what’s-good:-surprises

What’s Good: Surprises


From small kitchens and unexpected spots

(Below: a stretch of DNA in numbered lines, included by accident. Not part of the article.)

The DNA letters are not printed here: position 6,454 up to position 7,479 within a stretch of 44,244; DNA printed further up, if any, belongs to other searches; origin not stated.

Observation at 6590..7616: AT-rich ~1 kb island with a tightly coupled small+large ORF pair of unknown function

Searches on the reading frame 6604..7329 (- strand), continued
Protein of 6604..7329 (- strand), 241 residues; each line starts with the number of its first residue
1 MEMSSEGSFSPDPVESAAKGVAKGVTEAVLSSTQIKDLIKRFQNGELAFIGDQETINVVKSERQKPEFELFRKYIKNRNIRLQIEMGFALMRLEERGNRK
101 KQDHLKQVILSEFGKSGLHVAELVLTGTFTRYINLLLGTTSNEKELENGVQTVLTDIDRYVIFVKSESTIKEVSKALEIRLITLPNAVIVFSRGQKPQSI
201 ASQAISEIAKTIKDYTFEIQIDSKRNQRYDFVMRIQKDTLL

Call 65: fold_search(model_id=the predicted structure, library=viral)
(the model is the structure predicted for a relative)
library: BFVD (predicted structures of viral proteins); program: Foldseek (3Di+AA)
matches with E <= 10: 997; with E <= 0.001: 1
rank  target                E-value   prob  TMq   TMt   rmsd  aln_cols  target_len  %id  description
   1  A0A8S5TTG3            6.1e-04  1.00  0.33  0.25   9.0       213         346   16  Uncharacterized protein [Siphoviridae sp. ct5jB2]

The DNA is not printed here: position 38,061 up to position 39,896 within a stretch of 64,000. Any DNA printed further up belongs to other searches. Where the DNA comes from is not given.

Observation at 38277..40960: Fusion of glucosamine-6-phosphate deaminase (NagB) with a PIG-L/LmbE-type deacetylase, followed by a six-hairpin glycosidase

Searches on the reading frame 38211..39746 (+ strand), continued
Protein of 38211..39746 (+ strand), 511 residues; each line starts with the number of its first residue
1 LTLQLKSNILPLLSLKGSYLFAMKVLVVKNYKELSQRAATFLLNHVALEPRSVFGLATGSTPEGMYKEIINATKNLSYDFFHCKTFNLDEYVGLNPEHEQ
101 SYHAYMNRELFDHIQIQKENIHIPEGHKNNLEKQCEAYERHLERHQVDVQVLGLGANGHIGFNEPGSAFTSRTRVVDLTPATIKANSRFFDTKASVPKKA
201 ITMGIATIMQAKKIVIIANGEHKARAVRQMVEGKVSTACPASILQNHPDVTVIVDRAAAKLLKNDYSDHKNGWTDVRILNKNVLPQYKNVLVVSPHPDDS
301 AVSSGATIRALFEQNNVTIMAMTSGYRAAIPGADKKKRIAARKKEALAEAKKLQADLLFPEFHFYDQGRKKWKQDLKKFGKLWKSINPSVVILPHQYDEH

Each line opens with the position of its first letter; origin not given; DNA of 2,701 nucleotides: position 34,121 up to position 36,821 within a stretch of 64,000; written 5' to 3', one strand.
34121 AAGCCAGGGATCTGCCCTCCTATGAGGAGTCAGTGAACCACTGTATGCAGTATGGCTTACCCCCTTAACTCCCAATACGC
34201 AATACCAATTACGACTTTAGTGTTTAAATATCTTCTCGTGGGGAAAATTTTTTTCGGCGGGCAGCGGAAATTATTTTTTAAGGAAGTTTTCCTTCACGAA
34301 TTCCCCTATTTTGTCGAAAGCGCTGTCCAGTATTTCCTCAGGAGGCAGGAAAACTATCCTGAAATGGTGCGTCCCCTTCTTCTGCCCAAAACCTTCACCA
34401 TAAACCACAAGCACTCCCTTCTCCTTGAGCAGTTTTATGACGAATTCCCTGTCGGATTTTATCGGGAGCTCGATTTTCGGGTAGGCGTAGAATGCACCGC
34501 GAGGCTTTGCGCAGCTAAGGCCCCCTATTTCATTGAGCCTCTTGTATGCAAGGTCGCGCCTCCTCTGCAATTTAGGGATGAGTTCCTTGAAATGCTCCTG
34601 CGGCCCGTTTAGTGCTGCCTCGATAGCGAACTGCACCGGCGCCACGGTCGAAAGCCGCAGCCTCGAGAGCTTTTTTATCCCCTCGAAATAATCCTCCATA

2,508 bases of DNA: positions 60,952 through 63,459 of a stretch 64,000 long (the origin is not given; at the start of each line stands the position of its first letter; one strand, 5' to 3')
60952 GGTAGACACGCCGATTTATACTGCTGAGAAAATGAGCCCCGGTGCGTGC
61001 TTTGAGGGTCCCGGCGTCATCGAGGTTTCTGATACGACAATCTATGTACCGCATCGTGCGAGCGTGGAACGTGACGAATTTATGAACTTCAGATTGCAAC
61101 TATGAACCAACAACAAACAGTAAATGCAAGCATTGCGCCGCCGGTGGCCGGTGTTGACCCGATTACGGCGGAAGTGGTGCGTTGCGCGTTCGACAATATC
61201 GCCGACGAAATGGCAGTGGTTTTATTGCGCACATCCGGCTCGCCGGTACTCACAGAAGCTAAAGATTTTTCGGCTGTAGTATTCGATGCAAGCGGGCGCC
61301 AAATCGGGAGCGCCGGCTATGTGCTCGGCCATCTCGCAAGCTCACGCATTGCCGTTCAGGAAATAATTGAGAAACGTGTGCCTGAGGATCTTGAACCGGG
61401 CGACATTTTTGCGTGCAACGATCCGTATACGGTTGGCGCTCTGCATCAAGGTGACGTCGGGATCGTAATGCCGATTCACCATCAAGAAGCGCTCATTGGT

Pizza by the sea When eating in Trinidad, it’s a totally understandable knee-jerk impulse to veer toward fish and chips, clam chowder or crab anything. It’s the seaside atmosphere. But are you overlooking the pizza? In the shadow of its older sibling the Lighthouse Grill and on the former site of the Bergeron Winery tasting room, Headies Pizza and Pour (359 Main St., Trinidad) is reason enough to consider a slice. A walk to the restroom takes you past the tight space in which at most two staffers can maneuver enough to bake a maximum of four 18-inch pizzas at a time in the smallest conventional unit I’ve ever seen. The foundation of those pies is a daringly thin crust that you’ll need to support with one hand — that it retains its chewiness and doesn’t become a cracker is impressive. The crust has enough salt and olive oil flavor to be enjoyed alone, and the puffed and bubbled edge has a soft interior. A four-shelf glass case on the counter displays the by-the-slice options. There are, of course, traditional toppings like pepperoni, mushroom and sausage, but notes of the shop’s winery past linger with goat cheese and fig balsamic vinegar. A slice of the Artist comes with spinach, artichoke, sweet red onion, a liberal application of pesto, roasted garlic and cheese ($3.79, $24.99 pie). The Dealer’s Choice pizza of the day projected a similar vibe with strands of bitter arugula, caramelized onions, finely chopped bacon and hunks of brie melting into a base of garlic and white wine butter sauce ($3.49 per slice). Find a table in the little dining room or take a slice on a paper plate in a brown bag (the proper way to manage a takeout slice and a hill I will die on at any pizza counter) to one of the lovely vistas in town. That’s all the seaside atmosphere you need. Meatless at the barbecue place Most of the vegetarians at Shamus T Bones (1911 Truesdale St., Eureka) are on the walls — the taxidermied heads of deer, elk and buffalo looming in all directions. And yet the much-discussed Beyond Beef burger ($13.99 with a side) has landed here with its “bleeding” patty of coconut oil, proteins from soy, potato and wheat, and the weirdly meat-like soy leghemoglobin. That last one doesn’t sound like blood by accident. It’s a feat of science…

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